A Confession

Although it’s rare, every once in awhile, when the boys don’t really nap and Sophie’s in a mood, when 6pm feels very far away, when our house seems extraordinarily small, when I start feeling myself getting frustrated over the littlest of things, when I start thinking about how long 18 years really is, I drive. I load everyone up in the van with no intention of going anywhere specific, or doing anything in particular, except to drive, with all three children strapped into their carseats, unable to climb up onto anything, get into anything and hopefully, maybe, fall asleep.

There are many things wrong about this.

(1) My role as mother is to read to my children, take them on walks, provide them with finger paints, play hide-and-go-seek, push them on swings, build forts with them, produce puppet shows for them, and to tackle them and tickle them until they beg me to stop. A (good) mother, I would guess, does not strap their kids in their carseats, thinking of them not as safety devices but rather ingenious containment devices, wondering how many other seats in her house could benefit from a five-point harness system. And then think of the nannies she could hire off of patenting couches, for example, with just such a thing.

(2) This is not something a sort-of-vegetarian, recycler, former (shame-faced) cloth diaper-user does. I have no idea what the exact environmental impact is of me driving around aimlessly for two hours simply because I need a break but Earth, I’m sorry. You deserve better inhabitants than me.

(3) Gas is not cheap. Nor is the no-whip, non-fat grande pumpkin latte and three petite vanilla bean scones I bought at the drive-thru Starbucks all the way up in Kenwood, a good 25 minutes from my house.

(4) Time is invaluable to me these days. Days are meant for playing with my kids, feeding my kids and (trying) to occasionally do some laundry and run the dishwasher. Evenings are meant for bedtime routines and freelance work. So leaving my house in the middle of the afternoon for the sole purpose of achieving quiet means coming back home to a completely trashed kitchen, a pile of unfolded clean clothes, activities not done, snacks missed and a lonely dog.

This was my afternoon. The boys, who have given up their morning naps, slept for about 30 minutes after lunch before waking up screaming. I changed both their diapers and they did not stop screaming. I tried to play with them, dance with them, give them snacks, give them more milk, give them kisses—still, screaming. When they were done screaming at me they turned to each other, bopped toys on each other’s heads and, again, screamed. So much screaming. I e-mailed Andy. His response? “Drugs. Drug them. Tranquilizer dart from a distance.”

I looked at the boys. They looked at me. And screamed some more. So I scooped them up, barefoot, and took them to the van, with Sophie following me saying, “Where are we going? Where are we going?”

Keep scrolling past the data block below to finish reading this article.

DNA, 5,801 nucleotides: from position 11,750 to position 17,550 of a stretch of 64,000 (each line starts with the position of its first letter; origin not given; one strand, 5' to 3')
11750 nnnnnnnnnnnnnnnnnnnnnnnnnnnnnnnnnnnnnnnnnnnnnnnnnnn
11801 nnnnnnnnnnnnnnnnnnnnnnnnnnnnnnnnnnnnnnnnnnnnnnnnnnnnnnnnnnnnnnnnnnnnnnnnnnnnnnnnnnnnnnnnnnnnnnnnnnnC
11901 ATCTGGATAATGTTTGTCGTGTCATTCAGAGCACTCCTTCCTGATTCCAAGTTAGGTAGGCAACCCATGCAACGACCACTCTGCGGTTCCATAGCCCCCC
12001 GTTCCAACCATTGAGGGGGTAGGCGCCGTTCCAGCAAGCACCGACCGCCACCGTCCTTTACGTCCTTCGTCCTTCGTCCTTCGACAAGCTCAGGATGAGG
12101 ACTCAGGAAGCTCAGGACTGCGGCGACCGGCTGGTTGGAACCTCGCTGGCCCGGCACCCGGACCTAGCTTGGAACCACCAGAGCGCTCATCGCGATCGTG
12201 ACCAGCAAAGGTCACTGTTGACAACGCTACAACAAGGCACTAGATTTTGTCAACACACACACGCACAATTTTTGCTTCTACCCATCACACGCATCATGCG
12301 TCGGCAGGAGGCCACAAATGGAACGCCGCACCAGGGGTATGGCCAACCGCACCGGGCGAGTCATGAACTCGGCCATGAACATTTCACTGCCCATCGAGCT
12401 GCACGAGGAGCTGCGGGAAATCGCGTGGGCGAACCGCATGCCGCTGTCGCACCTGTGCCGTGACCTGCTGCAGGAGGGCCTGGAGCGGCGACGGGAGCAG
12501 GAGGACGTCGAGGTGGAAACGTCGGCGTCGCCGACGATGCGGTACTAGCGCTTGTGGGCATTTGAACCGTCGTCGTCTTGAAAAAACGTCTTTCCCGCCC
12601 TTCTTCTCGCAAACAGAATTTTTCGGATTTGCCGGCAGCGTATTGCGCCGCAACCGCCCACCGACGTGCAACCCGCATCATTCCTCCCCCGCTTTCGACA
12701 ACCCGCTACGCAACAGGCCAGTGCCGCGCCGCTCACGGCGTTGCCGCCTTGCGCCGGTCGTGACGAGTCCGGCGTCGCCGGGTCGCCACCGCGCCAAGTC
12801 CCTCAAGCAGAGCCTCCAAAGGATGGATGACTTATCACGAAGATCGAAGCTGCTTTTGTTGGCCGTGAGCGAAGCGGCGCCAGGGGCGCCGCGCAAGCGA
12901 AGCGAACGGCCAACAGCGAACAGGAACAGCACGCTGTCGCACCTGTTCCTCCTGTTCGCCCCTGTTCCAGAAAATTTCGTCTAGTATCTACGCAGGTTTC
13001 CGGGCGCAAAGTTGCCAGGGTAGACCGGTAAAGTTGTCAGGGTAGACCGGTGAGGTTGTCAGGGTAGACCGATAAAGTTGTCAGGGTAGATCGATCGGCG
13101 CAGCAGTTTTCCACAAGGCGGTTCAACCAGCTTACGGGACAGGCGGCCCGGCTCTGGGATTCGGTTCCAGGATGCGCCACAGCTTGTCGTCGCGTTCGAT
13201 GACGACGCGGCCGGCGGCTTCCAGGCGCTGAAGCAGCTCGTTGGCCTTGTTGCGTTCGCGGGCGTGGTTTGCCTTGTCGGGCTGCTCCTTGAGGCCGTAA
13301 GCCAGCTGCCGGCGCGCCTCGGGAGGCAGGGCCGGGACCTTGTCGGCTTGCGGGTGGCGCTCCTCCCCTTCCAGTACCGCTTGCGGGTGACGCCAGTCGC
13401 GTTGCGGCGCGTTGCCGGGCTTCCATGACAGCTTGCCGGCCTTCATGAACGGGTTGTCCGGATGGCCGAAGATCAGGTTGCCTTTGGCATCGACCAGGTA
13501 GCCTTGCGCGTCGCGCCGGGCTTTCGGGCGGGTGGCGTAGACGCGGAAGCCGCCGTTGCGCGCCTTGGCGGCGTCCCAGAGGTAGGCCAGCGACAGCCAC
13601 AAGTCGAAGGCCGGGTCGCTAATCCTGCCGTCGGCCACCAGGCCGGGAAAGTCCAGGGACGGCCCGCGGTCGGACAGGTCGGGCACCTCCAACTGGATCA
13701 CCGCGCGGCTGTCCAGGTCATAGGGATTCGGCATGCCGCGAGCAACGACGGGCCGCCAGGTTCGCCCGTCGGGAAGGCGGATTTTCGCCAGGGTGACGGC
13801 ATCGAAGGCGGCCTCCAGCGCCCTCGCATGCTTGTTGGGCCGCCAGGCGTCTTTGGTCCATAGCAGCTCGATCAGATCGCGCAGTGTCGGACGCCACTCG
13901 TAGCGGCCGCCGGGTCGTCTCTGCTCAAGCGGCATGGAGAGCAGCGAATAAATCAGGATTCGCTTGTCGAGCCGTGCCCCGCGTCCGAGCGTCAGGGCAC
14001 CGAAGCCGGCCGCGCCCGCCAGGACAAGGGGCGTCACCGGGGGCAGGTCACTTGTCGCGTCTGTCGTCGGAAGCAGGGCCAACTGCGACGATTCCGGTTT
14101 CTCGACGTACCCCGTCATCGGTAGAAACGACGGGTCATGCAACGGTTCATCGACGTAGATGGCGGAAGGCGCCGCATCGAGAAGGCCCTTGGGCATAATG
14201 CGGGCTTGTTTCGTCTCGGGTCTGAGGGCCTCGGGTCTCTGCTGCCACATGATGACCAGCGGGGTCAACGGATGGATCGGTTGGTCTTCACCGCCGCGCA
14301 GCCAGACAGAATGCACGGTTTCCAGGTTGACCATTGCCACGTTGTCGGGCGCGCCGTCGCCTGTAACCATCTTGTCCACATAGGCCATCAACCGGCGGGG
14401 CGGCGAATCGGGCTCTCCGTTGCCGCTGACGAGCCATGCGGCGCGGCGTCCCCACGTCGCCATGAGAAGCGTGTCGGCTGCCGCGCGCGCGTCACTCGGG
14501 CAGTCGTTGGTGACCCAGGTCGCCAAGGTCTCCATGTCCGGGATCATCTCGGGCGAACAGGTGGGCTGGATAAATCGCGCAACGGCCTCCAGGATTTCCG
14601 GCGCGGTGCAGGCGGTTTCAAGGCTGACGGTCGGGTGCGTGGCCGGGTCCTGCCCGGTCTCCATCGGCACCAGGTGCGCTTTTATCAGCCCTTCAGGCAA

“Nowhere,” I said, promising her an unhealthy (a word that always prompts a smile from her) treat from a drive-thru (really, I should write a parenting book).

Two minutes into the car ride the boys were still wide awake, but calm. Happy, even. Sophie, on the other hand, dropped her princess doll and started begging, pleading me to pull over right now so I could get it for her. Two minutes later, she was asleep.

The boys stayed awake the entire time. And didn’t make a sound. Sophie got in a good nap, and I saved one of my petite scones for her, knowing the first thing she’d ask when she woke up was for her drive-thru treat. And I drove. And drove and drove and drove, sipping my latte, eating my scones, listening to NPR. And it was heavenly.

And now we’re home, and amazingly, everyone is pleasant. Even though we’re 20 minutes away from the dreaded witching hour.

I imagine many mothers handle afternoons like this differently. But if you had witnessed the screaming, the incessant screaming, you have to give me credit for something—at least when I left for the drive, I took them all with me.

“Parents are not interested in justice; they are interested in quiet.” —Bill Cosby

On Guilt


The picture above is of a game, a lovely little game that Sophie loves to play called First Orchard (made by Haba). It was a day of no’s for her, an in-a-minute day, a I-just-have-to-feed/change/rock/take-care-of-Owen/James day. She set the game up, by herself, on our dining room window seat while I was feeding the boys. She set it up perfectly. Without my help. The correct fruits were on the correct trees, the stone path that led to the orchard was perfectly lined up, with the fruit-eating-raven (her favorite part) at the bottom. And she waited. And waited. She picked up the raven, danced it around the window seat and said, “Caw, caw, caw!” And then she waited some more. So patiently. She just sat there, cross-legged, waiting for me—for someone—to play with her. “Now?” she finally asked. But I couldn’t. I just couldn’t. The boys were eating tremendously slowly. I hadn’t even burped them yet. Finally, rightfully, she got upset. All day she had heard no. All day.


Andy came home from work before I could finish with the boys. “Play with her,” I pleaded. And he did. Without even changing out of his work clothes first. “Thank you,” I mouthed.